Whilst candling you will also be able to see an air sac. A consistent and ideal incubating temperature is going to result in around 30% of the egg being filled by an air sac. This is your ducklings lifeline.
If the air sac is too small the humidity is too high. The reverse is also then true. If the air sac is too big the humidity is too low. You need to adjust and regulate that temperature/humidity accordingly, and as soon as possible.
Don’t Be Too Quick To Interfere
We’ll touch on this in huge detail during “Phase 3” in the next section.
Long story short, you should expect ducklings to break the shell, but not to hatch instantly. Removing them from the egg ISN’T necessary, nor good for them.
Don’t be too quick to interfere with nature.
What To Expect When Hatching Duck Eggs
There are three stages to the hatching of duck eggs, and it’s important you understand each phase, so you know when, or if, you need to interfere during the hatching process.
Phase 1: Internal Piping
During the first phase, the duckling will begin to break through the air sac. This process is called internal pipping.
Phase 2: Rest Period
Once they have accomplished this, it’s a weekend off for the hatchlings; they may rest for day or so before they continue the egg hatching process.
When their air supply from the air sac begins to run out, they will naturally know to continue the hatching process.
Phase 3: External Piping
Phase 3 is called external piping.
This is where the duckling beings to break through the outer shell. They may only make a tiny crack in the shell and take a break, and that is 100% natural. The small crack will allow enough air to get through for them to survive.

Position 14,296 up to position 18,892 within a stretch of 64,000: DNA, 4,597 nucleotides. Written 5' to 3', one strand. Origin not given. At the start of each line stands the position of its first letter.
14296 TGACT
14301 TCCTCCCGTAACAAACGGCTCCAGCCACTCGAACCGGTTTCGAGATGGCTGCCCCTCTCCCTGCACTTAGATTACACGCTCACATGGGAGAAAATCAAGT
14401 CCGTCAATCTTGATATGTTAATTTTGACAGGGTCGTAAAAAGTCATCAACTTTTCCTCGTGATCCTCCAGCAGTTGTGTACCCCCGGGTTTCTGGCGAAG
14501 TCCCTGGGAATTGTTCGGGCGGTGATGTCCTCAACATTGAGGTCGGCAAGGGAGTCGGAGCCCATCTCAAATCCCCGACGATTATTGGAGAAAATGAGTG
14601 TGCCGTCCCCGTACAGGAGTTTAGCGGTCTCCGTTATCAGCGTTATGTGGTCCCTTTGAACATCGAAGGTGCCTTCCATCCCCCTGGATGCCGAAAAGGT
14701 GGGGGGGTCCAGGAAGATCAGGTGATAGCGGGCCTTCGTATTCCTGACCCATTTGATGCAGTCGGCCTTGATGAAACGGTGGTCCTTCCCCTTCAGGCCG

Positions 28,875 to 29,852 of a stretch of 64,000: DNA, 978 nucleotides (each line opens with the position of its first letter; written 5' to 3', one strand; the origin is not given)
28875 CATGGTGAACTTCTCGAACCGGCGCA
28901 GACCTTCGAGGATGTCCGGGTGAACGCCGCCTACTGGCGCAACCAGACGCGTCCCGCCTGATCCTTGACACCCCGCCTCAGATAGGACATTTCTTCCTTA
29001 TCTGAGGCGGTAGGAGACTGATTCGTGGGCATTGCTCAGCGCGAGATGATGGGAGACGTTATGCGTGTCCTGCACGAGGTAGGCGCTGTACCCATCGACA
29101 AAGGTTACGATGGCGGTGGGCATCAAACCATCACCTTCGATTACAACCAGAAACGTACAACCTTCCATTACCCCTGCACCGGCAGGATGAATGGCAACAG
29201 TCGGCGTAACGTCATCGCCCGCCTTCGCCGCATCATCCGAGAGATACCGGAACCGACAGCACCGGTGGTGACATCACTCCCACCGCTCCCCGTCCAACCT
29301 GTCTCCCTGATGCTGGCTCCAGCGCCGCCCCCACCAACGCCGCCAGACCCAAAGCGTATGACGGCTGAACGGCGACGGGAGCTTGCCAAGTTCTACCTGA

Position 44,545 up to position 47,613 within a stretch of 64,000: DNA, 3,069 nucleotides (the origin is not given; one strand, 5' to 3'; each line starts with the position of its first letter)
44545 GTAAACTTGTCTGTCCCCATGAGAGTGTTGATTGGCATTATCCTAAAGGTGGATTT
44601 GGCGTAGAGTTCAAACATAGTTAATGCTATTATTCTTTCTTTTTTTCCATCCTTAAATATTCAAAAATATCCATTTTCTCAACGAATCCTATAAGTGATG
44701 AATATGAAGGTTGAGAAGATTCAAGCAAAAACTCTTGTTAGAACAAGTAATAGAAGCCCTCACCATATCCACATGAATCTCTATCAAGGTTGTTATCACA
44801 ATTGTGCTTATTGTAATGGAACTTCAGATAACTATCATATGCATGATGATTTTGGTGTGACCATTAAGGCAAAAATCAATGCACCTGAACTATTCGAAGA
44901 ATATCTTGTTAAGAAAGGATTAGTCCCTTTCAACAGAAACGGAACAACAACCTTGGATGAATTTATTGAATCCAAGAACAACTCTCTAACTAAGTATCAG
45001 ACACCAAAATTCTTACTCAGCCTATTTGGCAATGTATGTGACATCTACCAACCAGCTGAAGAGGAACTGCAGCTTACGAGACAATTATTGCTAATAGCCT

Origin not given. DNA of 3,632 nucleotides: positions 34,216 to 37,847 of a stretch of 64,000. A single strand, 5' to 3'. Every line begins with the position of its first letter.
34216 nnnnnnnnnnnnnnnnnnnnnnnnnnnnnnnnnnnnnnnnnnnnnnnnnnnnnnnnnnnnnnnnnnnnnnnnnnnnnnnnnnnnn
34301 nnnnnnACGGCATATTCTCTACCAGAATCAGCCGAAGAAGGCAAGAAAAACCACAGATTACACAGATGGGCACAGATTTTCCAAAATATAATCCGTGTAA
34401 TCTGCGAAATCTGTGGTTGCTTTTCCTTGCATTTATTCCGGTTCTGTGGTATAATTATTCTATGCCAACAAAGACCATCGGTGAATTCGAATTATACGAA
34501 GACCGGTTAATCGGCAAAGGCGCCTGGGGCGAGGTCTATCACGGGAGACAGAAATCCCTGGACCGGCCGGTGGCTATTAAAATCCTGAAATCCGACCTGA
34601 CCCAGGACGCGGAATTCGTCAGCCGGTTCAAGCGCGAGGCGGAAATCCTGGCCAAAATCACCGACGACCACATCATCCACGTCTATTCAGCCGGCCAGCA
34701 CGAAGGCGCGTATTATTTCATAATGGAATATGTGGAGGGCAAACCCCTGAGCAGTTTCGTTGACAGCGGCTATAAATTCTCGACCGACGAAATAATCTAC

It is very important throughout this process to not interfere, nor remove the duckling from their egg. They instinctively know when it is time to leave the egg.
It contains vital nutrients they need during this phase and removing them prematurely will mean they don’t have time to absorb these nutrients, and that’s going to end in a worst case scenario.
What Should I Do If My Duckling Can’t Break Through The Shell?
If, however, you can see that the duckling is clearly struggling, after 48 hours from the external pip, they have had no success, you may choose to help it out a little.
If they stay in their egg too long, the membrane can dry out and they can be stuck.
If this has happened, you can fill a spray bottle with warm water and spray it between the hatchling and the shell, allowing your duckling to break free!
What Should I Do Once My Ducklings Have Hatched?
Once your ducklings have hatched, they will appear to be disoriented – this is normal.
Just like any other new-borns, they’re getting used to the idea of walking around freely.
I don’t remove them from the incubator after hatching. Instead, they need to stay in the incubator for up to twelve hours until they have fully dried.
Once they have dried completely, you’ll then switch them over to a brooder.
Say hello to your ducklings, as the hatching process is over; now it’s time to enjoy raising them to adults.
It’s time to enjoy , you’ll want to jump over to our guide to raising ducks.